New Halifax Convention Centre courtesy of The Coast

This Beast! This cudgel that has been slammed into the heart of the old city defies reason and all all sense of proportion. I’m gobsmacked!

Nothing says inferiority complex like the old town fathers building a Monolith – this faux bough of a colossal glass ship – just as the oceans are dying and the great fishing industry that was sustained this city has been sucked dry and has now vanished forever…

If I could, I’d build a glass iceberg on the kitty-corner, an equally absurd gesture to Freudian impotence and self-indulgence.

Egypt has the pyramids. Paris the Eiffel Tower.

Halifax took a great glass dump in the heart of its city.


Irony (classic definition): At a morning Heidegger lecture of first year students (that we had been invited to sit in on), the professor notes that Heidegger argued back in the 1930’s that we are not masters of technology, rather, technology is the master of us.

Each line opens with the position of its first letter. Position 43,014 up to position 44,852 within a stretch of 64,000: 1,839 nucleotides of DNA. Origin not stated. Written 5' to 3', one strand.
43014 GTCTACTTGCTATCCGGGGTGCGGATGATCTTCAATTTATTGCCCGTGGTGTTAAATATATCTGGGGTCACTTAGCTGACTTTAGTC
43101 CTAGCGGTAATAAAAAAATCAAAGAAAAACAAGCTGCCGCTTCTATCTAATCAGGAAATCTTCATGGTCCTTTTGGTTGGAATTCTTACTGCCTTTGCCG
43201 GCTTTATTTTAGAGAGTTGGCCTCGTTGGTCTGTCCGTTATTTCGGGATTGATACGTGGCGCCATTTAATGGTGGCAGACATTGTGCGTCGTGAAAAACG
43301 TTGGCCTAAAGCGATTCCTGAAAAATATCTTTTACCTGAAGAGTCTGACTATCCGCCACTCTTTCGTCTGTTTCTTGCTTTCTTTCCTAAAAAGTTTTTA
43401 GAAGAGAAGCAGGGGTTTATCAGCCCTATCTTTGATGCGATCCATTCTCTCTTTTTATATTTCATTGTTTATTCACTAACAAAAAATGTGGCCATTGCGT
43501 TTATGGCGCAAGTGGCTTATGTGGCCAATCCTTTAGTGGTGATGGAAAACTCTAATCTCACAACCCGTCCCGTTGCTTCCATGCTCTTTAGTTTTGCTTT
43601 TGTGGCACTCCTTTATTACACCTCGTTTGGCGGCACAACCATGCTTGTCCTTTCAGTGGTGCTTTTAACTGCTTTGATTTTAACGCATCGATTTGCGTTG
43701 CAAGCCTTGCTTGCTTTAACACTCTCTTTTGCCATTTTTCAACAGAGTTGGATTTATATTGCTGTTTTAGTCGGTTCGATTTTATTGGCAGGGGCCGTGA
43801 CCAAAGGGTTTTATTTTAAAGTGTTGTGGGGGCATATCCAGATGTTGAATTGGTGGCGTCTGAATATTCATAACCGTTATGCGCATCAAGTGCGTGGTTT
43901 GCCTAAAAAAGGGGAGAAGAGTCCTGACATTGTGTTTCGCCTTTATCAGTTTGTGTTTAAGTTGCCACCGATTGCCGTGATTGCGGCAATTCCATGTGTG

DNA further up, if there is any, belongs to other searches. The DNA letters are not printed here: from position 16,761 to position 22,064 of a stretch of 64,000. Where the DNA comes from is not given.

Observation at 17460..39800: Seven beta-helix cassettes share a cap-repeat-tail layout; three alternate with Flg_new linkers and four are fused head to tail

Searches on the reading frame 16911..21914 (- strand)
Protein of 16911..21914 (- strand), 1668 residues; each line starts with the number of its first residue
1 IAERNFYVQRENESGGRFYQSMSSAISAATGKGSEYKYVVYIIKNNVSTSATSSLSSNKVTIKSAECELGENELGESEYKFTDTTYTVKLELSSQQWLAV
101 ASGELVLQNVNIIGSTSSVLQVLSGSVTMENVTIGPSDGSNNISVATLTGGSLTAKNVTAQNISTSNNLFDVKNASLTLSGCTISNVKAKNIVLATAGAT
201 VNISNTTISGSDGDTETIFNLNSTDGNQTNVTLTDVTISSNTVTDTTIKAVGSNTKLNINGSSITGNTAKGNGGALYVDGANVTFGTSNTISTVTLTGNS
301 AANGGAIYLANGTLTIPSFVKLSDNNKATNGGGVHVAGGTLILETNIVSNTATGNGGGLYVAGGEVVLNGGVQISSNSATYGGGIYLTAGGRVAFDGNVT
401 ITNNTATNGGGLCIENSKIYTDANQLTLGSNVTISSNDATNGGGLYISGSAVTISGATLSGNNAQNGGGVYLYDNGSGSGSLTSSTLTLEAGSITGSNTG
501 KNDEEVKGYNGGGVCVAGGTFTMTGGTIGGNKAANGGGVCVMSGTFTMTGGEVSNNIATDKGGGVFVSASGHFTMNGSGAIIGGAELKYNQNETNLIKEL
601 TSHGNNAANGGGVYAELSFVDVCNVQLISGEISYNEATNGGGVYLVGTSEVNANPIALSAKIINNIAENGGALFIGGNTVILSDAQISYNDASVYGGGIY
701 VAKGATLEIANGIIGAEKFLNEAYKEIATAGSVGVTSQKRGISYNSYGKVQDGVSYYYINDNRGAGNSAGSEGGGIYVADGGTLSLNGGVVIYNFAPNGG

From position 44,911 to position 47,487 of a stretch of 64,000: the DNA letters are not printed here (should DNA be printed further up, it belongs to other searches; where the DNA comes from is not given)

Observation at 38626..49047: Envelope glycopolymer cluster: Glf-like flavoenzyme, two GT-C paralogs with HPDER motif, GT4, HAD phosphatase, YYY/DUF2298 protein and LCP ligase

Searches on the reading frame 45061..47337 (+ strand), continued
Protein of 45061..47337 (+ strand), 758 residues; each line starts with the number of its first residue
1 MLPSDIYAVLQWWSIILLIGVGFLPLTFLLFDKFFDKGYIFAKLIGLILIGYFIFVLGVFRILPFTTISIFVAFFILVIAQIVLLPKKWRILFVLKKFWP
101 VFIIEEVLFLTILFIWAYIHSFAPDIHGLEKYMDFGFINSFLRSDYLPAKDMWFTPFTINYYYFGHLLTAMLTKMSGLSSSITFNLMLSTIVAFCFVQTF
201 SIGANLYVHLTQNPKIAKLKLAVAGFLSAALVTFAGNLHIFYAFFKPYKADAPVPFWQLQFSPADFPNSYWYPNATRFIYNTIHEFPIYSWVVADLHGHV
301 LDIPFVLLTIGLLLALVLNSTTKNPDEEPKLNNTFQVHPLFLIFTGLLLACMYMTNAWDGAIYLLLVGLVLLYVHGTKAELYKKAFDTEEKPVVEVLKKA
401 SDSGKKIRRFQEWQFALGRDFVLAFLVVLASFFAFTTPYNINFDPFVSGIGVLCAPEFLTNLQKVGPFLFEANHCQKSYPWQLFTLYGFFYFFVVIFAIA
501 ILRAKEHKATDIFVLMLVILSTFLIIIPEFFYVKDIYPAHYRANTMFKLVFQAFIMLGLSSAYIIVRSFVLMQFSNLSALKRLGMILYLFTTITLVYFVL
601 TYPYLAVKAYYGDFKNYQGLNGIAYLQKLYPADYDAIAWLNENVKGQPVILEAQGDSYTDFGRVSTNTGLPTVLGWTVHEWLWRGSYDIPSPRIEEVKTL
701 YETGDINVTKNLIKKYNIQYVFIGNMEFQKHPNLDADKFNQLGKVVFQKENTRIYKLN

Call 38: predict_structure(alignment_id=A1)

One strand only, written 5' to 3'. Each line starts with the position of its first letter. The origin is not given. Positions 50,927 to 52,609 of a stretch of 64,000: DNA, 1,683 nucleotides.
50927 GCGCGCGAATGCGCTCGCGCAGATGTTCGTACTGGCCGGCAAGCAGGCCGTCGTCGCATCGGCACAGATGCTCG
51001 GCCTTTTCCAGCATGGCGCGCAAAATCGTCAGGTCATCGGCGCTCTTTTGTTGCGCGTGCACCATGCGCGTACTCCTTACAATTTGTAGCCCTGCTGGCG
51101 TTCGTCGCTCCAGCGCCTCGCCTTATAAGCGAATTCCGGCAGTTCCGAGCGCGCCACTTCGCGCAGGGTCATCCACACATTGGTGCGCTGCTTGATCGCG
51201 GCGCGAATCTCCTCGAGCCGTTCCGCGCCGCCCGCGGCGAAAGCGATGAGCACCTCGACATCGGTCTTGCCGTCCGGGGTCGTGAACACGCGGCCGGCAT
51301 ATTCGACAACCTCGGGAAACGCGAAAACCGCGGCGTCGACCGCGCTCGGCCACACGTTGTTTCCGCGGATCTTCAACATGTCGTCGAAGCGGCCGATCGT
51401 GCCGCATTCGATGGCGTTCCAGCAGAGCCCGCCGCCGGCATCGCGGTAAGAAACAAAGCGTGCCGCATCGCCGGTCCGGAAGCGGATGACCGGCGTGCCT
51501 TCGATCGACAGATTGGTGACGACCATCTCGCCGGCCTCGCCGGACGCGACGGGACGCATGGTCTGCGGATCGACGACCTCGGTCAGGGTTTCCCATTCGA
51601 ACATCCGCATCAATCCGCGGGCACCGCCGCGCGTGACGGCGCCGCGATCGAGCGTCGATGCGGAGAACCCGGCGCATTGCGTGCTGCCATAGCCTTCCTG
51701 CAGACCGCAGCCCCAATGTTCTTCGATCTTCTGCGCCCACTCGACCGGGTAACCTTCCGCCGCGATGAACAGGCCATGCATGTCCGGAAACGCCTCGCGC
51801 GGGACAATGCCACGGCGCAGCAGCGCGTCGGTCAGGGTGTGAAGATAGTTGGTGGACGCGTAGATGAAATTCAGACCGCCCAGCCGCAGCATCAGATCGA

I look around the room and note students who are surfing their Facebook and Instagram accounts on their cell phones. Other students dutifully take notes – on their laptops – a few still doing the old pen-and-paper routine.

“How many of you,” the prof points out, “could put away your cell phones and laptops for even a week?”

Everyone laughs, nodding in agreement. (Some, I am sure, don’t understand the question.)

Some of the young women in my row diligently tap the prof’s question into their laptop notes.

Oral exams start in 2 weeks.